I will teach that one's body is meant to be shared with one's partner, not indiscriminately with strangers or half-strangers.

So I didn't really understand the question and can't actually answer it.

I was just upset by the "this is sinful" kind of references, like it's BAD to WANT to do these things. Which I don't believe it is, it's normal.
post #93 of 472
Quote:
Originally Posted by klg47 View Post
Regardless, I'm not sure that negative feelings (such as shame or guilt) should always be avoided. I would liken it to pain. Pain is a wonderful thing. It teaches us that we should stop doing what we're doing and avoid doing it again. You've probably seen the stories of people who grow up without pain. It's a terrible existence for them. Feeling bad over an action (whether we call this feeling guilt, or shame, or godly sorrow, or something else) does the same thing for our souls.
That is a good point too. I think too often in our society we try to do away with negative feelings like guilt or pain, without realizing that they exist for a reason.
post #94 of 472
Quote:
Originally Posted by Brigianna View Post
Oh, sorry, that wasn't what I meant to ask. I didn't mean teaching negatively vs. positively. I meant, for those who find teaching chastity in and of itself sickening, why wouldn't they feel the same way about teaching to refrain from other natural behaviors. Not how it's taught. Does that make sense?
Eh, masturbation hurts... nobody. Hitting other people hurts other people. Stealing hurts other people. Calling names hurts other people.

Eating sugary junk before supper irritates Mom because Mom spent damn good time and money cooking that nutritious supper and you better eat it!!!

*channeling my grandma*

But you can certainly enjoy that sugary snack in an hour. I'm not forbidding sugar till the kiddo gets married in a decade. Also, sugar isn't a legitimate human need like sexual expression is.

Though perhaps I oughta inform my husband that his "need" for sex is all in his imagination. Let's see how long I stay married.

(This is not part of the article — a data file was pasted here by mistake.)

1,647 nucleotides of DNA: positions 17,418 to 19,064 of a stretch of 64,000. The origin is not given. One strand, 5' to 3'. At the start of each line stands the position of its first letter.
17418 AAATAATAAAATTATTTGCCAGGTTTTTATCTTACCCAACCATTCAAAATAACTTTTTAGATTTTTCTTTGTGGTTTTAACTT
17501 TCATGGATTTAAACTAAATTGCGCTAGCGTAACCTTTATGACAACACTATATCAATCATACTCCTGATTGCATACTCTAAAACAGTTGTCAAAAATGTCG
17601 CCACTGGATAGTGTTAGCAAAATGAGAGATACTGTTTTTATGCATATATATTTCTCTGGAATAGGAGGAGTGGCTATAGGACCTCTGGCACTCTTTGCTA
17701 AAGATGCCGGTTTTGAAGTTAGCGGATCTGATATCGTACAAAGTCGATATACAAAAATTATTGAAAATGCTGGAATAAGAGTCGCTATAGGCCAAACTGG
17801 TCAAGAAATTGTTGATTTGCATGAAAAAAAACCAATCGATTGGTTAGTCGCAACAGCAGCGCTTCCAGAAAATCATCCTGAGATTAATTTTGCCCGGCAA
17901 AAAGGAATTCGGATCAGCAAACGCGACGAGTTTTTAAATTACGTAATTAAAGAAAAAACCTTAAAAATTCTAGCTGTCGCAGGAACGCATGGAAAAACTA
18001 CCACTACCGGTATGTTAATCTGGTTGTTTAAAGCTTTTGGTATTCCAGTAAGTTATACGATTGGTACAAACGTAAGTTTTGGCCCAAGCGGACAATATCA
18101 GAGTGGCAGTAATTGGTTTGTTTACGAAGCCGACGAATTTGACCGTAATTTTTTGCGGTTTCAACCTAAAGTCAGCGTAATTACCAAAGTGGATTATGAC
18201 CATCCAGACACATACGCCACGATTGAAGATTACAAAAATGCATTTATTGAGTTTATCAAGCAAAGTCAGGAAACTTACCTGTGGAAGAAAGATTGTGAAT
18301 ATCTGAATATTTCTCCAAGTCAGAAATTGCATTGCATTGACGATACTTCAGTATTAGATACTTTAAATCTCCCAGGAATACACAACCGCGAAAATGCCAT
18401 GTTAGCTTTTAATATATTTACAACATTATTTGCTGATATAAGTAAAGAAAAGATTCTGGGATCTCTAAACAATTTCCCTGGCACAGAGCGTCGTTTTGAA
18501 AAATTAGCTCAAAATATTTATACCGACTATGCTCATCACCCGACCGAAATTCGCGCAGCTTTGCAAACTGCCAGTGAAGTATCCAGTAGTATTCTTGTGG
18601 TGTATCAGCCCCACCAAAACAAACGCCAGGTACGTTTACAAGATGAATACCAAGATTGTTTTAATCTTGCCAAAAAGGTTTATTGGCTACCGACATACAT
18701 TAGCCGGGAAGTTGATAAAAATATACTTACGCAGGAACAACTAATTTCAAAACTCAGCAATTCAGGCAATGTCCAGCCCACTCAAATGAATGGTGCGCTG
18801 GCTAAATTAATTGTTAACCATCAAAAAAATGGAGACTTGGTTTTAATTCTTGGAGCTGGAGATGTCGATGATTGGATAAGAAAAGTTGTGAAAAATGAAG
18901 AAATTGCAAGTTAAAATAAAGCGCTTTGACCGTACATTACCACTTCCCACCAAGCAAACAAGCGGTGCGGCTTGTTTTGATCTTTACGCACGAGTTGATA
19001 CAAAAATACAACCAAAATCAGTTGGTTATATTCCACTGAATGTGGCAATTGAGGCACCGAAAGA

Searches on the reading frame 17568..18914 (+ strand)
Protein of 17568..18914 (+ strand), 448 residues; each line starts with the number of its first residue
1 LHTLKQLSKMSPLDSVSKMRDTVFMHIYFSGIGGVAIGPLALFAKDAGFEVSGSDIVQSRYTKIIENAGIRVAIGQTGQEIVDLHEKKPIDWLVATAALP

post #95 of 472
Quote:
Originally Posted by eightyferrettoes View Post
Well, yeah, because there isn't some other vulnerable person who is being harmed by the action.
But to a young child, especially, it is the same thing. He wants to do something that mama/daddy/authority figure doesn't want him to do.



Quote:
I don't get how one can reconcile the attment to repress solo sex with also forbidding marriage to kids. Not that I'm in favor of marrying off 12-year-olds, but... sexual needs are real needs, too, y'know.

I just can't see blissfully and guiltlessly enjoying sex with my husband while my 14 year old writhes in unfulfilled sexual desire in the next room.
Hmm... maybe I would have a different view if I did see sex as a "need." But I don't think it is. Sure, it's fun, but there are lots of other non-sexual things out there... I don't think anyone has ever died from not getting any.



Quote:
Originally Posted by boingo82 View Post
I doubt you will find anyone who finds chastity in and of itself sickening.
Teaching chastity. Or whatever you want to call it.
post #96 of 472
Quote:
Originally Posted by klg47 View Post
It's pretty much like Amris said. You teach them the natural consequences of masturbation and the positive reasons why we wouldn't want to do it.
What are the natural consequences of masturbation? :


eta - Aside from the obvious.
post #97 of 472
Quote:
Originally Posted by Brigianna View Post
That is a good point too. I think too often in our society we try to do away with negative feelings like guilt or pain, without realizing that they exist for a reason.
I dunno. We gots guild o' plenty and pain in this society. It's just about different things that I imagine you're thinking of.